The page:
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St. Louis NAACP plans to publicize 'travel advisory' for Missouri over convention center fight

The NAACP said it would "aggressively enforce and illuminate" a travel advisory, in effect from 2017, warning people of color of the dangers of traveling in Missouri
Credit: SLBJ
A rendering of the America's Center western expansion project.

ST. LOUIS COUNTY, Mo. — The St. Louis NAACP said it will again call attention to a "travel advisory" for Missouri over concerns that the region's tourism agency isn't fulfilling a promise to bring a recreation center to north county as part of an expansion of the downtown convention center complex, its leader said.

Adolphus Pruitt, president of the City of St. Louis NAACP chapter, laid out the strategy in a Friday letter to Nimrod Chapel Jr., president of the NAACP Missouri State Conference, that was obtained by the Business Journal.

Meanwhile, Kitty Ratcliffe, president of Explore St. Louis, the tourism agency that operates the America's Center convention complex, in a letter Monday said her agency can only oversee the use of lodging taxes and cannot develop a rec center itself. Even so, she said it's playing an active role in helping shape the project and recently presented an idea for it that "meets designed needs."

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The rec center dispute threatens to further delay construction of the $210 million expansion of the America's Center complex, a project that would expand the facility west, create a larger ballroom and more functional exhibit space, as well as add 26 loading docks that will allow it to cater to a wider array of conventions.

The costs of the project are to be split between the city and county governments, and the city has already issued its shares of the bonds.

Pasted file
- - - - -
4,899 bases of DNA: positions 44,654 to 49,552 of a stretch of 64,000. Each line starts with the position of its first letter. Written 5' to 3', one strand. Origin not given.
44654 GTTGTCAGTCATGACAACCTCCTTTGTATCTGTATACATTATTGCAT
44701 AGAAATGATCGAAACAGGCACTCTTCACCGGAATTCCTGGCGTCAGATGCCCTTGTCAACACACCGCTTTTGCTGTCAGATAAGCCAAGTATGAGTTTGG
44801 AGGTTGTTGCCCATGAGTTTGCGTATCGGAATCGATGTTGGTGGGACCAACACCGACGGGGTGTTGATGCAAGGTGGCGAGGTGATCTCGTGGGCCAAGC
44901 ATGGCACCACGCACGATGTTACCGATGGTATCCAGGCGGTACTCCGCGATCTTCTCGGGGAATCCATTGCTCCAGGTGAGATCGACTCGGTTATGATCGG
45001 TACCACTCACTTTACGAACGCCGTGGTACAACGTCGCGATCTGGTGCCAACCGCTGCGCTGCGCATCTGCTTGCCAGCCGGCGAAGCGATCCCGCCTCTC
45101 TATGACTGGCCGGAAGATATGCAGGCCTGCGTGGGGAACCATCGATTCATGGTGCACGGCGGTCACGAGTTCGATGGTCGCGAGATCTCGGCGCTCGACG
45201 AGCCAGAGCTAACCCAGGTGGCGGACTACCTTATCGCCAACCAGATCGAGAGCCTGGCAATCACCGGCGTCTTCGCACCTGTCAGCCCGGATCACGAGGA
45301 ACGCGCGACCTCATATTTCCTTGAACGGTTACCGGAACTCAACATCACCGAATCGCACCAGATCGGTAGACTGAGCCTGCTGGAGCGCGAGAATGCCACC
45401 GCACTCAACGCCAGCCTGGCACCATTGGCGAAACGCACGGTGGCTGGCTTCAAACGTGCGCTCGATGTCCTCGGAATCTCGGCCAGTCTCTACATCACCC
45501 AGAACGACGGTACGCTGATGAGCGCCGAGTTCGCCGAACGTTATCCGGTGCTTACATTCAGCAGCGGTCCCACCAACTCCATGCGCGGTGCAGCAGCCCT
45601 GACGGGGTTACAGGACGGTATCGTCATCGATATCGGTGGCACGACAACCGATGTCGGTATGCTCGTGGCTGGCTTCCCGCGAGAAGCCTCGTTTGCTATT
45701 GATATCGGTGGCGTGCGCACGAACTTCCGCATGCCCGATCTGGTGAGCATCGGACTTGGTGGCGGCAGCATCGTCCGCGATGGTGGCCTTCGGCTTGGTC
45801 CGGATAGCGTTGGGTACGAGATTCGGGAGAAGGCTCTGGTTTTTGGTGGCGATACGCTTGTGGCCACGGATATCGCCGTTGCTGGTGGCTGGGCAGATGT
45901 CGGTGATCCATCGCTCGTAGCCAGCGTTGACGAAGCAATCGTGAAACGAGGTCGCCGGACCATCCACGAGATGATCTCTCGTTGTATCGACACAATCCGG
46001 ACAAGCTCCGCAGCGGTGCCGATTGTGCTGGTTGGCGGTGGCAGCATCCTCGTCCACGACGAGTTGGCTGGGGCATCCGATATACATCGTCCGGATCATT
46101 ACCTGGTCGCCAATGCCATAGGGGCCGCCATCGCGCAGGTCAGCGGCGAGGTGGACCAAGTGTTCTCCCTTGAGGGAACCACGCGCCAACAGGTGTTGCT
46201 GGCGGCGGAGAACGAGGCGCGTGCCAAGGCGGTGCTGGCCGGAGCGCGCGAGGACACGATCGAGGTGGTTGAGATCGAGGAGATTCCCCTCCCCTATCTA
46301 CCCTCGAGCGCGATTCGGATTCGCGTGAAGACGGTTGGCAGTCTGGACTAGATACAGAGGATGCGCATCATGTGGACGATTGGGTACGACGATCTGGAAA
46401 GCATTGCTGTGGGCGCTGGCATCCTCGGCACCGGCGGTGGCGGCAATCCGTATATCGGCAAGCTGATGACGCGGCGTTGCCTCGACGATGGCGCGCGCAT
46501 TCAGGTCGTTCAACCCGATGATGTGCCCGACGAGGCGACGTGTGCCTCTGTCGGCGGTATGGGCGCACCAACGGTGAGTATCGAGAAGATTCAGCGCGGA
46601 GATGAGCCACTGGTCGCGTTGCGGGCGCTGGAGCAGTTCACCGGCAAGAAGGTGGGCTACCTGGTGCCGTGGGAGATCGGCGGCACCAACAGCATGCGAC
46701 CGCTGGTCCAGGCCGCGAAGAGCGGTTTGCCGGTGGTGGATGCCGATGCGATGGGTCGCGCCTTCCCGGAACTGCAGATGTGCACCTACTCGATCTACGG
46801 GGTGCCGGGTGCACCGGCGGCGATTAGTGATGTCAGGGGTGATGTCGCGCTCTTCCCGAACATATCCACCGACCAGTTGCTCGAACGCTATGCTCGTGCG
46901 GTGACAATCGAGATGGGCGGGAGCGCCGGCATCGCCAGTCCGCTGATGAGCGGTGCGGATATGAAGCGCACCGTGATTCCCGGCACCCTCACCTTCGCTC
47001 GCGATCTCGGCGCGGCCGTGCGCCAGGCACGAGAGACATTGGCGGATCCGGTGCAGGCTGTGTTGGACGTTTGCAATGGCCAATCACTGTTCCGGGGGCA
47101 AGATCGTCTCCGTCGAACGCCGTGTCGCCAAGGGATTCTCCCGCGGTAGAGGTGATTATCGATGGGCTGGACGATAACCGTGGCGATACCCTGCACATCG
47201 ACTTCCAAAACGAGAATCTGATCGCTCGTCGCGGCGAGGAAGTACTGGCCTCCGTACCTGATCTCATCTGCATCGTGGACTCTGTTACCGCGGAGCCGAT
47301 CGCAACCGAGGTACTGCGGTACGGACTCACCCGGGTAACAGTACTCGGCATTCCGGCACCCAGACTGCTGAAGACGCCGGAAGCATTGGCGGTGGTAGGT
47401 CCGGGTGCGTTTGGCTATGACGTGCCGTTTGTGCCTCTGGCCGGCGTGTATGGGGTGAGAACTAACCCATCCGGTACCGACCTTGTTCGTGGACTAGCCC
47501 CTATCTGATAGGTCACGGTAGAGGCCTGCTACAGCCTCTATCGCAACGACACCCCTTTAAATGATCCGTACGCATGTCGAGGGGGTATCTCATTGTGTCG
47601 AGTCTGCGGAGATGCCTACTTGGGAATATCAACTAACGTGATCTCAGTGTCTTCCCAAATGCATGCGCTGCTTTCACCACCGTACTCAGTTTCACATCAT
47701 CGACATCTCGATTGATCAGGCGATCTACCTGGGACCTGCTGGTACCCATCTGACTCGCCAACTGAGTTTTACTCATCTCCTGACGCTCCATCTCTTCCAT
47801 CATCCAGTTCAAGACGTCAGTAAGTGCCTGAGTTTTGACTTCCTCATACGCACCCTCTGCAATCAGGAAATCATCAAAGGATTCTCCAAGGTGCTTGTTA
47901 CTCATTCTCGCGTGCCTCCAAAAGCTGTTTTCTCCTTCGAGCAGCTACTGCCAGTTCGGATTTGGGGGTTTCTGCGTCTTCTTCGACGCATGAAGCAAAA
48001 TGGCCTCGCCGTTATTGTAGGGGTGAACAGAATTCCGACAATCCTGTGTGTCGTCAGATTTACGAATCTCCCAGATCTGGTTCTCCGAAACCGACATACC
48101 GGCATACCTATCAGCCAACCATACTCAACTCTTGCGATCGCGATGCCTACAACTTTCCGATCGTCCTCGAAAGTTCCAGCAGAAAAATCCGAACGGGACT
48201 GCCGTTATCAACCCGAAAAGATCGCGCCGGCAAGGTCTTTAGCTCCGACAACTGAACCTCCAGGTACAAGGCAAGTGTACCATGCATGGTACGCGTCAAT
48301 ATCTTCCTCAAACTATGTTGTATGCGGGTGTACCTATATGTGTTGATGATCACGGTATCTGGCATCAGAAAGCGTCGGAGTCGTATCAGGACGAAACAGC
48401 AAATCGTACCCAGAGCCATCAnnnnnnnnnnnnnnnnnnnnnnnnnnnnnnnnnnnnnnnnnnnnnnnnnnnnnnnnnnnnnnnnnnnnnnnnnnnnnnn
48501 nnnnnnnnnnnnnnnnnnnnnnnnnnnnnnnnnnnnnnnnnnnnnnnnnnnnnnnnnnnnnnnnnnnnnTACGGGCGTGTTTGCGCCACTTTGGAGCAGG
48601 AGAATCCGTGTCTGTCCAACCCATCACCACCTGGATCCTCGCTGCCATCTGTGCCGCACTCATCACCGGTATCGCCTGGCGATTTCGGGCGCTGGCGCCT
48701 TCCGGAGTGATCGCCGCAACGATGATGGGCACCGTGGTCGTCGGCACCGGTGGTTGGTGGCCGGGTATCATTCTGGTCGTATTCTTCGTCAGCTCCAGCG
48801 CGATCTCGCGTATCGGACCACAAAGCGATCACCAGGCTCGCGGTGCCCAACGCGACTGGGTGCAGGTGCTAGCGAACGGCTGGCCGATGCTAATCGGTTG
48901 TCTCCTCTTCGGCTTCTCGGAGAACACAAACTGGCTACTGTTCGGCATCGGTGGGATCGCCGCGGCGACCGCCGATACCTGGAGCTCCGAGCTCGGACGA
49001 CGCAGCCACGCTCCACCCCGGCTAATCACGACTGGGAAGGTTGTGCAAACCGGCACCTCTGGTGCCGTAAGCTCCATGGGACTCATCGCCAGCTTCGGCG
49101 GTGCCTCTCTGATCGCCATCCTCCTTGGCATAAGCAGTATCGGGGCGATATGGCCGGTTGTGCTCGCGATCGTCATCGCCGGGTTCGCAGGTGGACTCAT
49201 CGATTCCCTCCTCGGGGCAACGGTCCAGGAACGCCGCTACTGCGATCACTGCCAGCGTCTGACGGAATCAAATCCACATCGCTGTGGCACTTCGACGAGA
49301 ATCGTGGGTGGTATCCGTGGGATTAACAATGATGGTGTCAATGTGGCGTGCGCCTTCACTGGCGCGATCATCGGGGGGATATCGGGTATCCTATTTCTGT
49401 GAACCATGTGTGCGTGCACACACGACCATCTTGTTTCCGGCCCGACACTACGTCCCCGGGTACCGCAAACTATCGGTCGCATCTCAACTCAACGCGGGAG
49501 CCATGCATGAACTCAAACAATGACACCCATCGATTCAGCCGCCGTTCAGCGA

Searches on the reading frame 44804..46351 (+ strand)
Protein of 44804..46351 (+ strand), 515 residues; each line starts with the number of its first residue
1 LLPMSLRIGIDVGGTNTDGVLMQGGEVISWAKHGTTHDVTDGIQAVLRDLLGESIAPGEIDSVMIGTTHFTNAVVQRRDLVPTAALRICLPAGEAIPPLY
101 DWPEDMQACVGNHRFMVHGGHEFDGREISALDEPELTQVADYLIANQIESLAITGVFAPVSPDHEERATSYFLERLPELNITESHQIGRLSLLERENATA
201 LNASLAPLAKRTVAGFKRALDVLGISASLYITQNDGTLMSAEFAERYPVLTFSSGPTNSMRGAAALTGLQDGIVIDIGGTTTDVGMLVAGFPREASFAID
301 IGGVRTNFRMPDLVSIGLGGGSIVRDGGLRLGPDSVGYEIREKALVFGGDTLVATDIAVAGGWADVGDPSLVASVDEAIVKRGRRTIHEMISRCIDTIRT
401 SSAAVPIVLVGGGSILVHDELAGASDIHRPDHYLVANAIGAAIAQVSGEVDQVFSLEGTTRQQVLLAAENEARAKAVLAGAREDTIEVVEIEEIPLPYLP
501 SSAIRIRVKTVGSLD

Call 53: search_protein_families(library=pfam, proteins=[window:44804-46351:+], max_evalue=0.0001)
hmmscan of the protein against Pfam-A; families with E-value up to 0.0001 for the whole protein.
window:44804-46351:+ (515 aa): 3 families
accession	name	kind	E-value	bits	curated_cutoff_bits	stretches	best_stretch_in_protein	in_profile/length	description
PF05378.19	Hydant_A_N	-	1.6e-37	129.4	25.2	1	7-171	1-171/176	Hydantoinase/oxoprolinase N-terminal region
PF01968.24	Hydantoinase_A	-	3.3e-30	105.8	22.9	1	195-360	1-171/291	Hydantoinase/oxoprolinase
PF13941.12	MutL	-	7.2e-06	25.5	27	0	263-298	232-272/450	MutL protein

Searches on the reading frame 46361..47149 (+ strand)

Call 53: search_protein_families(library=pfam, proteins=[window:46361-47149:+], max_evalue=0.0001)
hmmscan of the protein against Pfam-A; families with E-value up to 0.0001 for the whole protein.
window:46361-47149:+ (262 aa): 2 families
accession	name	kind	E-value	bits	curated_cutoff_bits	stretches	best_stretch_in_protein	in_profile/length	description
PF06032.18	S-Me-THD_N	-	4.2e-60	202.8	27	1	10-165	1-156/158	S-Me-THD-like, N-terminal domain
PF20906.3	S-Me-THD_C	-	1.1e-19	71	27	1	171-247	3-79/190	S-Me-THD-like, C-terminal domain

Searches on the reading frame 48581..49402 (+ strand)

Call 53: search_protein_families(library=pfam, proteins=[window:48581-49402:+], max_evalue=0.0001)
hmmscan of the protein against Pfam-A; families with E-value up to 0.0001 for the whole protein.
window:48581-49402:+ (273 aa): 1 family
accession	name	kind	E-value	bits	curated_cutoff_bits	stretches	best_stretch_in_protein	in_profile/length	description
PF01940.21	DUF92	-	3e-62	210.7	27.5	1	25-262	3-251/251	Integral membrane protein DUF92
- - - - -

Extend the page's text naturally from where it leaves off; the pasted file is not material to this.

But in August, the Business Journal reported that Councilwoman Rita Days, chair of the St. Louis County Council, was withholding support for a bill authorizing the county to issue its share of bonds because she hadn't seen progress on the rec center project.

In 2019, when the council initially agreed to cover half of the project, it did so under an agreement with Explore St. Louis that 35% of excess bond funds issued for the convention center project would be used for a North County rec center that would also attract tourism, though there was no clarity on exactly where it would be located or how much it would cost. 

In his Friday letter, Pruitt said it appeared that after the July death of former Councilwoman Hazel Erby, who was involved in creating the deal for the rec center, Ratcliffe "has taken somewhat of an about face" on the project in North County, which he said is home to a significant portion of the county's Black population.

As a result, the NAACP would "aggressively enforce and illuminate" a travel advisory, still in effect from 2017, warning people of color of the dangers of traveling in Missouri. The travel advisory was initially issued as a response to a state law that rolled back discrimination protections for workers. Pruitt said publicizing it now would "further inform the public (Locally & Nationally) of Explore St. Louis's disenfranchisement and segregated funding decision making."

When the NAACP travel advisory was initially issued, Ratcliffe said St. Louis-area hotels had lost business with groups "that were in contract phase" to plan meetings here after the NAACP's action, though Pruitt stressed then that it didn't ask any group "to ban or disrupt travel for their meeting."

Neither Pruitt nor Days responded to requests for further comment.

Read the full story on the St. Louis Business Journal website.